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Wednesday, September 23, 2020  Spokane, Washington  Est. May 19, 1883
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‘I have different dialects with music’: Spokane scene is home for singer-songwriter Olivia Brownlee

UPDATED: Fri., Aug. 7, 2020

Singer-songwriter Olivia Brownlee sits for a photo at Rockin' B Ranch, a western-themed dinner theater owned by her parents, in Liberty Lake on Tuesday. (Jesse Tinsley/The Spokesman-Review)
Singer-songwriter Olivia Brownlee sits for a photo at Rockin' B Ranch, a western-themed dinner theater owned by her parents, in Liberty Lake on Tuesday. (Jesse Tinsley/The Spokesman-Review)

Garrin Hertel can be pretty persuasive. When the Spokane musician was chatting up vocalist-multi-instrumentalist Olivia Brownlee about philosophy and pop culture during a phone chat in 2017, Hertel asked an innocent question that changed her life.

“Don’t you wish you worked a menial, part-time job in Spokane and were in an awesome jazz band here,” Hertel said to Brownlee when she was living in Los Angeles.

“Garrin, who is like my older brother, half-jokingly asked that question, and I started thinking about it,” Brownlee said. “I was slogging through the music industry in L.A., and the trajectory was going to kill me with loneliness.

“I thought about it some more, and I thought it would be good to go back to Spokane and work part time (at Barrister Winery) so I could be near my family and make amazing music with great people and write a book about music as a second language.”

Brownlee, 37, has yet to craft her book, but the versatile musician, who can easily veer from folk to jazz to rock, returned to Spokane in 2018. The colorful character is part of Hertel’s Zonky Jazz Band, the Hot Club of Spokane and the Rockabilly Space Force.

The daughter of musicians Scott and Pamela Brownlee, who pre-pandemic hosted Cowboy Supper shows at their Rockin’ B Ranch in Liberty Lake, is dedicated to her solo career. Brownlee has written 70 songs, which can be accessed on Patreon at patreon.com/olbrownlee.com.

The disparate collection ranges from songs recorded with three-part harmonies, others that are horn-driven and some simply solo acoustic guitar.

“I love to mix things up,” Brownlee said while calling from her Liberty Lake home. “I speak in a number of languages with music. I have different dialects with music. That’s part of the reason I would like to write the book about music as a second language. I’m enjoying how things are going now. I can work with so many different bands because gigs have dried up. I can work on so many different things.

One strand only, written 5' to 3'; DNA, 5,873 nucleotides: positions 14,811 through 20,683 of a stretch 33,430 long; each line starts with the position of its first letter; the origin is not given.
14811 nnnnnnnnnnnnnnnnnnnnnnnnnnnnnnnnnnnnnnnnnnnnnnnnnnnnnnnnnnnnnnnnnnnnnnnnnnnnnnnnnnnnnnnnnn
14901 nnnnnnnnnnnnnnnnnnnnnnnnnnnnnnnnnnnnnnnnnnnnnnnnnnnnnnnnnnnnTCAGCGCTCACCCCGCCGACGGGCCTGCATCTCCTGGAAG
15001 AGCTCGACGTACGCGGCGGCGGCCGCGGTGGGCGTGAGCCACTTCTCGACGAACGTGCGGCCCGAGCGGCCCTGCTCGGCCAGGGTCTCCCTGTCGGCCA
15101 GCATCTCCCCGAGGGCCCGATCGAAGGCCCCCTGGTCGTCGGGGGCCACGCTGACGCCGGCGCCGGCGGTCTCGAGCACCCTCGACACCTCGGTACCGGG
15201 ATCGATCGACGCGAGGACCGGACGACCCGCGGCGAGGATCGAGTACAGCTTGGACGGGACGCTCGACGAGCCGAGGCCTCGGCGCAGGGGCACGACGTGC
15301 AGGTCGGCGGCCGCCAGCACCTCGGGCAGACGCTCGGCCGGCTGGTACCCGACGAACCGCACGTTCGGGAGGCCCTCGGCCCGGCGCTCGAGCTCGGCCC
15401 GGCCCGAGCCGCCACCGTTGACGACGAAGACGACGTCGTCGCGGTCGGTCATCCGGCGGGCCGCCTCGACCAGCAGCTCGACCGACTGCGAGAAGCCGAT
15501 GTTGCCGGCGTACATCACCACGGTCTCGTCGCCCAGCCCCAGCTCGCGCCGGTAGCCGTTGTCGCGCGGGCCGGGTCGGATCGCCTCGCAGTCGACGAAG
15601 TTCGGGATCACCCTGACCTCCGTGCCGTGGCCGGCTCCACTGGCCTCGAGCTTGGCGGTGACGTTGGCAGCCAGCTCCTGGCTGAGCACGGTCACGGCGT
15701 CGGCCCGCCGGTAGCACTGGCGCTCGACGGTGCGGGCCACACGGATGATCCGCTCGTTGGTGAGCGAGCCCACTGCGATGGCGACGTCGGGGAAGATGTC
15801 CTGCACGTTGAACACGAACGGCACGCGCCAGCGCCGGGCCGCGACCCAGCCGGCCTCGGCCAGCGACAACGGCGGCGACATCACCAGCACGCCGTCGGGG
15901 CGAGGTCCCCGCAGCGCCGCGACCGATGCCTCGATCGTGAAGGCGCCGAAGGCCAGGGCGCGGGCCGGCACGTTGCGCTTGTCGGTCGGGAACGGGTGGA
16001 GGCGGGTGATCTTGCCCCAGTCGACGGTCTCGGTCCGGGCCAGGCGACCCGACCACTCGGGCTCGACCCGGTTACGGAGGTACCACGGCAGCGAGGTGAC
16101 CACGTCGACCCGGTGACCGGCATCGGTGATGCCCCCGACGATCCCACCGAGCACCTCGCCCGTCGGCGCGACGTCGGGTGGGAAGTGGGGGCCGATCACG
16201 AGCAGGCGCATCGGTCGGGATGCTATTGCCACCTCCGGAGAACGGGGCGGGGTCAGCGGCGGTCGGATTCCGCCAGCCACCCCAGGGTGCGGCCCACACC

“I’m in a great place right now. I love how things are going in Spokane. It’s different than it was when I lived in Boston and Los Angeles. It’s obvious where the culture is in those cities. There’s the museums and restaurants. But in other cities, you have to spend more time to find culture. It takes longer, but you’ll find it – and it’ll be unique.”

That’s what Brownlee has done in Spokane, even though she spent much of her youth in town. Brownlee, who was born in Los Angeles, grew up in an unorthodox and creative home. “I experienced more live music than recorded music as a kid,” Brownlee said.

The first album Brownlee ever experienced was the Beatles’ industry-changing “Sgt. Pepper’s Lonely Hearts Club Band.”

“I was 14 when I finally heard that album, and I remember the fidelity more than anything else,” Brownlee said. “It was mind-blowingly awesome. I didn’t hear a lot of recorded music as a kid, but my mother would take me to her a cappella sessions, and my dad recorded voice-overs for cartoons, and I was fortunate enough to meet these unusual characters that had such an impact on me.

“The voice-over people were so zany. I remember Frank Welker (the voice of Fred Jones in the ‘Scooby-Doo’ franchise) and he would do all of these animal impressions while standing by my parents’ aviary. The voice actors lived a different kind of life.”

The Eastern Washington University alum is doing the same, and she’s electing to create in Spokane. “I love it here,” Brownlee said. “It’s a comfortable place to live. People are so friendly. I get the impression that people look at Spokane as Seattle’s younger, uglier sister. There is an inferiority complex in Spokane, but people who never lived away from here probably don’t realize it. The folks from here are so nice.

“I think much of that has to do with the Christian community here. I grew up going to Christian youth camps in Spokane. That community has helped shape the culture, and it’s so positive. I only tell the cool people how great Spokane is. I do all that I can to not let the jerks know about Spokane. Let’s keep the jerks out of town!”

Brownlee intends to stick around to write her book and make music with her array of bands. She is most excited about the latter.

“I have worked alone and I can work alone, but I don’t want to work alone,” Brownslee said. “I really enjoy being part of a collective. I’m really looking forward to what we’re going to do with Rockabilly Space Force. There’s going to be a lot of multimedia storytelling with that group. Who knows what we’ll accomplish? But the cool thing is that whatever I do, I’ll be doing it in Spokane.”

Ed Condran can be reached at (509) 459-5440 or at edc@spokesman.com.

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